From Haaretz today, but you can just about pick any day when Secretary of State Condoleezza Rice speaks on Iraq and the Middle East to hear her pseudo-intellectual posturing and sullying of the profession of history that most of the world ridicules whenever she prattles on in service to George W. Bush:
As Haaretz' Shmuel Rosner writes, quoting Rice:
"History will judge, but I know enough to know- myself as a historian - that today's headlines are rarely the same as history's judgment, and I think that's going to be the case here as well," U.S. Secretary of State Condoleezza Rice said in an interview earlier this week.
Rice was referring to the policies of U.S. President George W. Bush, which she still believes will be seen as more successful in retrospect than they are being seen now.
In April 2006 in England, Rice offered up:
“I know we’ve made tactical errors, thousands of them, I’m sure. But when you look back in history what will be judged will be, did you make the right strategic decisions (in Iraq).”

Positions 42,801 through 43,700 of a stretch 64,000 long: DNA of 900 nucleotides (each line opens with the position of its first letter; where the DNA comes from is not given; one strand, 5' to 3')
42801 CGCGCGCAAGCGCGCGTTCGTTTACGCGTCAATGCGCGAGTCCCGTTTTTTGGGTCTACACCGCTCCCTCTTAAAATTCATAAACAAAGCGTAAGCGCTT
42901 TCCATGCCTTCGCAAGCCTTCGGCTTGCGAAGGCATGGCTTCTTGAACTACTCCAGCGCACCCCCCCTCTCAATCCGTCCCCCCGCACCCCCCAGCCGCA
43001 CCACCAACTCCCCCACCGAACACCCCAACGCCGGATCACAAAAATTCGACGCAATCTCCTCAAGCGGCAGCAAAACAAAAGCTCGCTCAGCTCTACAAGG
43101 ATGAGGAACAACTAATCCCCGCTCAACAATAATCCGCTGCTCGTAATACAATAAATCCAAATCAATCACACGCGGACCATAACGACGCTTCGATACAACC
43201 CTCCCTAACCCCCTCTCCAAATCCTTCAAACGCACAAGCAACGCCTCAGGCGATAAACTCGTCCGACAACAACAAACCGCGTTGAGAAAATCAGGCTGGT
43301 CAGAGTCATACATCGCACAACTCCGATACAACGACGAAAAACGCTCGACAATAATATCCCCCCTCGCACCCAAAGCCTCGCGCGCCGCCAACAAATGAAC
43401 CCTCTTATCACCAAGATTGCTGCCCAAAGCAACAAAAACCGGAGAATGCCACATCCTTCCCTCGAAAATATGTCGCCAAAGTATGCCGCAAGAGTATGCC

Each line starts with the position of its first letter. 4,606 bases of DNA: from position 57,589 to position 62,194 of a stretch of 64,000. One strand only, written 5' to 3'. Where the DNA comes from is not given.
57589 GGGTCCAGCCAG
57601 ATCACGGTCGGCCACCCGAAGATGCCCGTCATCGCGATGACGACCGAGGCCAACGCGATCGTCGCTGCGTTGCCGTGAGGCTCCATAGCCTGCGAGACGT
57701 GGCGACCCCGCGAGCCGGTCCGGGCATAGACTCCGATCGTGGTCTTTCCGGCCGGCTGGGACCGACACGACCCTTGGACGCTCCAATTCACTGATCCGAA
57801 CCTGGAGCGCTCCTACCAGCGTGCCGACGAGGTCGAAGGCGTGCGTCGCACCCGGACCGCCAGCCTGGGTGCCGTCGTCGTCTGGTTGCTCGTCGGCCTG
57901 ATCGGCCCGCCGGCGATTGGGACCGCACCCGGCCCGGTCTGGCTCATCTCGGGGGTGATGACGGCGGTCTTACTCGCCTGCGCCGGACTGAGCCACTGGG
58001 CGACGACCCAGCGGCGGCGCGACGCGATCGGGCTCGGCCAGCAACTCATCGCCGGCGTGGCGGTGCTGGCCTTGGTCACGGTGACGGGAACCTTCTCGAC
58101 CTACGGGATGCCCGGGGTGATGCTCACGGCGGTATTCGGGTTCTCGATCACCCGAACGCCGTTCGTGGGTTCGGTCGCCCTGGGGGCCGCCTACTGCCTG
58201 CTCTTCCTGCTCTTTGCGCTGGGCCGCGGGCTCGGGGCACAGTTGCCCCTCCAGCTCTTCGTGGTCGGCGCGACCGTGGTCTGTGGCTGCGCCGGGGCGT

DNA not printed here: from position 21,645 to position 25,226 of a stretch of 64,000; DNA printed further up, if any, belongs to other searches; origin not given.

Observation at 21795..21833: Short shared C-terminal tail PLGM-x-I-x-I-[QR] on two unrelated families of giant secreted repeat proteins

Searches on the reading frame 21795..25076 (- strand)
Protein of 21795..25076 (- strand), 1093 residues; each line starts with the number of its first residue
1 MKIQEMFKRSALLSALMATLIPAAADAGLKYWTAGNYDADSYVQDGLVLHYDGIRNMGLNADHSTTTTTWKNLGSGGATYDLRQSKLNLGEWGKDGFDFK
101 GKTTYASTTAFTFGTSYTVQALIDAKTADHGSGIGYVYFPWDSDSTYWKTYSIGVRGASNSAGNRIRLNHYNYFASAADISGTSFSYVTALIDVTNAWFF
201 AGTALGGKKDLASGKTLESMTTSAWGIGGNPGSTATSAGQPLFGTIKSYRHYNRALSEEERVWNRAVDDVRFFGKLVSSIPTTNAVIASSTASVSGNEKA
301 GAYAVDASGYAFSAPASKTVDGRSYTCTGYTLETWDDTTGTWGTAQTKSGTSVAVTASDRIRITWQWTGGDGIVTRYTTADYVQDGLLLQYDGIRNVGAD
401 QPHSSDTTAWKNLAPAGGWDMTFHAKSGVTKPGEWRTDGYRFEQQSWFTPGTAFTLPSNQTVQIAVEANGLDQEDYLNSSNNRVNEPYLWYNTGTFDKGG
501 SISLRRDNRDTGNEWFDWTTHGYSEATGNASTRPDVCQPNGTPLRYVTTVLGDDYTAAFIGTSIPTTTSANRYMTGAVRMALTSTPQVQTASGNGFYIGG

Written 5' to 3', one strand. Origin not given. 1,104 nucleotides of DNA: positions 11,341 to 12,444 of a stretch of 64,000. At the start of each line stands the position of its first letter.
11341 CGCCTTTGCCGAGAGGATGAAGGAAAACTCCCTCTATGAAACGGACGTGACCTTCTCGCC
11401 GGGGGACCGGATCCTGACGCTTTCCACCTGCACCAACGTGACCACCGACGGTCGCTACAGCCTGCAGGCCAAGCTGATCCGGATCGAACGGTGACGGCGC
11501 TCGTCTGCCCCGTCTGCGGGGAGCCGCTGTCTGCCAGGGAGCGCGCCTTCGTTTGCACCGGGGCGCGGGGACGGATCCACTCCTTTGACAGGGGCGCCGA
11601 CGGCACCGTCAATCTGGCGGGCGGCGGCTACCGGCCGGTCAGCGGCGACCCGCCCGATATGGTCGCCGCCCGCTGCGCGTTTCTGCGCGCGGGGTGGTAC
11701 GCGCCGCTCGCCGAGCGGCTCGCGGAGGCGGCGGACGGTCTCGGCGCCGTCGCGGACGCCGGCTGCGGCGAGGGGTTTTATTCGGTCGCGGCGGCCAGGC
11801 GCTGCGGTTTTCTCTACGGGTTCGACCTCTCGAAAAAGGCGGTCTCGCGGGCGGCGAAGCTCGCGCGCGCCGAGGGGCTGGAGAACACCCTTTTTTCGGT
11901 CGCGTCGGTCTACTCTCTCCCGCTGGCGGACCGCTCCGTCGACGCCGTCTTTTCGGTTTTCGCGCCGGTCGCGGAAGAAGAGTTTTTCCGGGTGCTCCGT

Rice is a historian, you see, and from her towering heights can see the invasion of Iraq as an epistemological riddle that can only be solved in the long-term future, rendering mere American citizens holding the administration accountable today a short-sighted, pedestrian exercise.
Here's one from last month on the Palestinians and Bush's Herculean efforts to pursue democracy over there, "It's hard for democracy to take hold in a place in which it has not taken hold before but I am confident about the triumph of these values because I have seen it happen before. And I am exceedingly aware that it's a rare circumstance in which today's headlines are consistent with history's judgment," Rice said. (Reuters, June 25, 2007)
She's a historian, she knows and can see what we cannot, even over the many bodies piling up.
Wonder what real historians think of Rice.